9 Genetic improvement of crops Use more of the water supply - Increase water use - Decrease soil evaporation Better exchange of water for CO2 -Increase water use efficiency Early seedling vigour (Leaf area, SLA, LAI) Increase TE (carbon isotope discrimination) Increase stem reserves (non structural CH 2 O) Convert more biomass into grain - Increase harvest index Can we design new smart varieties that:

10 Wheat lines selected for low CID (Rebetzke et al. 2002)

11 Relationship between WUE and CID (Adapted from Anyia et el., 2007) Six-row barley Two-row barley Well watered Well stressed Well watered Well stressed

12 Six-row barley Two-row barley Rank stability of leaf-CID across locations & years Two locations Two years Data from Chen et al. 2010, in-press

13 CID & protein distribution of F 5 RIL population

14 Discriminant Analyses on Merit x H RIL population Variables; DM and Seed Weight Variables: Protein, DM, and Seed weight Variables; DM and Seed Weight and HI *** Protein had a significant –ve corr with HI

15 Merit x H RIL population Parent 1Parent 2# markers ?? ?? Wheat DH population Parent 1Parent 2# markers Summary DArT diversity in a population of 188 RILs and the two parental lines

16 Relationship between water/nitrogen use efficiencies & protein We tested the following hypotheses  For the same nitrogen supply, higher levels of soil moisture will lower protein content, whereas drier conditions lead to higher protein content.  When moisture is limiting, water use efficient varieties will improve yield and hence decrease nitrogen concentration leading to lower protein content ( implies a negative correlation )

17 The Results of greenhouse studies Two N levels under WW and WD conditions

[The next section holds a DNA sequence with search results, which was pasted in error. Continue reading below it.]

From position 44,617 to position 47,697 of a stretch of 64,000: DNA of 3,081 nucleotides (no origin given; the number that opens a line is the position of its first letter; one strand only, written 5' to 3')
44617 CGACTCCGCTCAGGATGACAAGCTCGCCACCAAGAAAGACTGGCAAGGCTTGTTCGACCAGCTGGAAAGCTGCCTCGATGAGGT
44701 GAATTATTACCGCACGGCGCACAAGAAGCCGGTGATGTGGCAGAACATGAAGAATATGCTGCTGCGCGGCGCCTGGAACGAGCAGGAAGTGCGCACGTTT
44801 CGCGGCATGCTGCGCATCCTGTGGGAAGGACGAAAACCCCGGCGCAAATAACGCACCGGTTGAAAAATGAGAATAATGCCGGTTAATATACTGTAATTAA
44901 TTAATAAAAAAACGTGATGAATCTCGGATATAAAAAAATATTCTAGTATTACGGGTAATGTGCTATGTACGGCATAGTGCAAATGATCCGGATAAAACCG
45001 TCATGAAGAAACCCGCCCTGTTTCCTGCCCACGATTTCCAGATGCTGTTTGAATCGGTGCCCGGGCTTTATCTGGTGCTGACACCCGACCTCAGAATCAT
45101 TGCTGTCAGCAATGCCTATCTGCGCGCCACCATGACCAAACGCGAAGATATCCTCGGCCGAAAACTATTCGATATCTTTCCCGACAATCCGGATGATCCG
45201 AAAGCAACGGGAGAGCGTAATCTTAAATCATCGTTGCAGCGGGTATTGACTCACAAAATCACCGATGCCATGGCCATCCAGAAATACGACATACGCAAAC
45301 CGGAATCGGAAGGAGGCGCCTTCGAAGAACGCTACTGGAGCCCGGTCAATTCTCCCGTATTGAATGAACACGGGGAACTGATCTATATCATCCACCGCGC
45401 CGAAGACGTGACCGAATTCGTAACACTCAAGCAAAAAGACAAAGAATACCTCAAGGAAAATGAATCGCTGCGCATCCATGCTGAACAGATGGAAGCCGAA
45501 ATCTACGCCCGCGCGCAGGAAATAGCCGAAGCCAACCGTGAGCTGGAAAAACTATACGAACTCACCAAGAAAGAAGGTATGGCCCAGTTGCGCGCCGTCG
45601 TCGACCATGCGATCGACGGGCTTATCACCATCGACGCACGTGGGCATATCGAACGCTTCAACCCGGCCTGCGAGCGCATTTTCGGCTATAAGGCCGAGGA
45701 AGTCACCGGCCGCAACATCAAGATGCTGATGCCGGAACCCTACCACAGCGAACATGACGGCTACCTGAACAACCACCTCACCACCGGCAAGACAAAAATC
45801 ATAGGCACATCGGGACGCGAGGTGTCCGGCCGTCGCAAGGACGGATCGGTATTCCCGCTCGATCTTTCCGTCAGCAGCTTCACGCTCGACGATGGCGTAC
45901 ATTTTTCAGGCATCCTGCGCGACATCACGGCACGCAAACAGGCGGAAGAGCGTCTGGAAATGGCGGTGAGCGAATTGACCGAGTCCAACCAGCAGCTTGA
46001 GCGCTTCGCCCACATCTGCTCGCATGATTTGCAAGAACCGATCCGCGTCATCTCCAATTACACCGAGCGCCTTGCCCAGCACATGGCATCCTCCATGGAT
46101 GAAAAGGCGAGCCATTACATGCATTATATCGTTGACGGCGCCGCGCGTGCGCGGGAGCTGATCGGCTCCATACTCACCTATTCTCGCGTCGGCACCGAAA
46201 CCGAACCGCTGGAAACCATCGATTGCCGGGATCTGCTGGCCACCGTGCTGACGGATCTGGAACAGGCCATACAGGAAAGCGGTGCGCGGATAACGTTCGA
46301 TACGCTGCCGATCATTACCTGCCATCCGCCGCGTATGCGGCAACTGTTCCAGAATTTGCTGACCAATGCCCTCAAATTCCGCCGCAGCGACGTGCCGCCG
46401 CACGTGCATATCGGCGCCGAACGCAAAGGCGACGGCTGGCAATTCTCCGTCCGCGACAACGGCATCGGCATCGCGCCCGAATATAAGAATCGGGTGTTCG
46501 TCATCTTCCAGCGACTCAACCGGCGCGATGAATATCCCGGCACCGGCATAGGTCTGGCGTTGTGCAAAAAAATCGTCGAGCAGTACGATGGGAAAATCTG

18 Correlations amongst WUE, NUE and protein under drought in GH Two N levels under WD conditions

19 Results of field studies with 7 varieties

20 Conclusions  To maintain/improve on the yield progress already made by our breeders, new tools are needed to target specific traits and growth conditions that limit yield  The new tools must be complementary to existing tools and easy to deploy in existing breeding programs  Although several physiological traits have been proposed, only a few have been successfully used to improve yield  Improvement in one trait can have the unintended consequence of leading to a decline in another

21  Pyramiding of several traits such as WUE and NUE related traits may lead to progress in achieving yield stability  Narrow genetic base of modern varieties may impede progress ( new sources of variations are necessary to overcome this )  Advances in genomics and genetic mapping are making it faster and cheaper to combine several polygenetic traits in new varieties  Identifying QTLs and their linked markers will potentially reduce time and cost to make the use of physiological traits more attractive in barley breeding

22 Acknowledgements Funding: Brewing & Malting Barley Res. Institute Alberta Agricultural Research Institute Alberta Crop Industry Development Fund Alberta Barley Commission FCDC Lacombe Dr. Pat Juskiw Dr. Joseph Nyachiro Jennifer Zantinge Collaborators/Institutions: University of Alberta Dr. Scott Chang Project Staff: Jing Chen Ludovic Capo-Chichi Sharla Eldridge